Streaming for the first time accounted for most recorded music revenue in the United States last year, bringing the industry its fastest growth in nearly 20 years, figures showed on Thursday.
While the breakneck expansion is welcome news for a long-beleaguered music industry, overall revenue is still half the level from the late 1990s before the revolution in online music.
The Recording Industry Association of America said that overall revenue soared by 11.4 percent in 2016 from the prior year to $7.7 billion, the heftiest annual gain since 1998. The money from paid subscriptions to streaming services such as Spotify, Apple Music and Tidal more than doubled in the last year alone, the industry body said.
With the growth, streaming accounted for 51 percent of the music industry’s revenue in 2016, up from just nine percent in 2011, it said.
Streaming options have been rising for consumers, with Apple entering the market in 2015 and online retail giant Amazon recently launching a service. The trends in the United States, the world’s largest music market, show a sharp escalation of global trends in recent years.
The International Federation of the Phonographic Industry, the London-based global body, similarly reported historic growth in 2015. It is set to release 2016 global figures in the coming weeks. But streaming—which allows users to select any song on-demand online—has led to casualties among other formats, which have historically been bigger moneymakers for artists.
U.S. revenue from digital downloads on platforms such as iTunes plummeted 22 percent last year and CD sales fell by a similar 21 percent. One exception was vinyl, which has experienced a rebirth thanks to interest among serious collectors. But vinyl was up only by four percent, still growing but at a more modest pace.
Major record labels have hailed streaming as a new way to boost the industry after years of struggles starting with the craze of illegal downloading in the 1990s. But some artists complain that they earn little from the boom in streaming, with a sliver of the revenue heading back to musicians even if they now enjoy a welcome new outlet for exposure.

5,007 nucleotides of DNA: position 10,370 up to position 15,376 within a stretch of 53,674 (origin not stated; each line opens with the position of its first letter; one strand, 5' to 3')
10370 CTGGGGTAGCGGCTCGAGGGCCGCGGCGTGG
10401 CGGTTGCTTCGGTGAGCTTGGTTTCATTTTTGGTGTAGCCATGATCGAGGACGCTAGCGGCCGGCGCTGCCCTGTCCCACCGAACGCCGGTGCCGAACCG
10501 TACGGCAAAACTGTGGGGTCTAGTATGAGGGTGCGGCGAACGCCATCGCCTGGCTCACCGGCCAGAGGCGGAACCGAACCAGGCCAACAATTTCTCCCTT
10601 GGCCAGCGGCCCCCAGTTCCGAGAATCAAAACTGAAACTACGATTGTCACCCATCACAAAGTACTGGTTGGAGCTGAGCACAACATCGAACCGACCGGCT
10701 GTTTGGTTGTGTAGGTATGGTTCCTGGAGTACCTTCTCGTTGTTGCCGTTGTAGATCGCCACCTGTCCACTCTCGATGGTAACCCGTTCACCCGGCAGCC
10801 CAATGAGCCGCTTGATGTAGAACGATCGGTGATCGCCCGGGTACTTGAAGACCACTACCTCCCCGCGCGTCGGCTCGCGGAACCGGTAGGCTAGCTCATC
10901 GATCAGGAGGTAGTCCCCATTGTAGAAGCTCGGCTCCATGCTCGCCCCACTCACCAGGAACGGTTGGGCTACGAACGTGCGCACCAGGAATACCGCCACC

Cary Sherman, chairman and chief executive of the U.S. recording association, hailed the 2016 growth but cautioned about the future, noting that the expansion came after years of decline. “As excited as we are about our growth in 2016, our recovery is fragile and fraught with risk,” he wrote in a blog post. “The marketplace is still evolving, and we’ve experienced unexpected turns too many times before.”
With CDs and downloads in free fall, “much rides on a streaming market that must fairly recognize the enormous value of music,” he wrote.
The music business has ramped up its campaign to reform the Digital Millennium Copyright Act, the 1998 U.S. law that generally exempts Internet providers for content on their sites.
The recording industry argues that the law, whose principles are largely applied in Europe as well, needs to be stronger to force online behemoth YouTube and its parent Google to take more aggressive action to bring down unauthorized music. Ironically, while music stars are overwhelmingly critical of U.S. President Donald Trump, some industry players believe there is a greater chance of reform friendly to copyright holders with the Republican Party in control of the White House and Congress.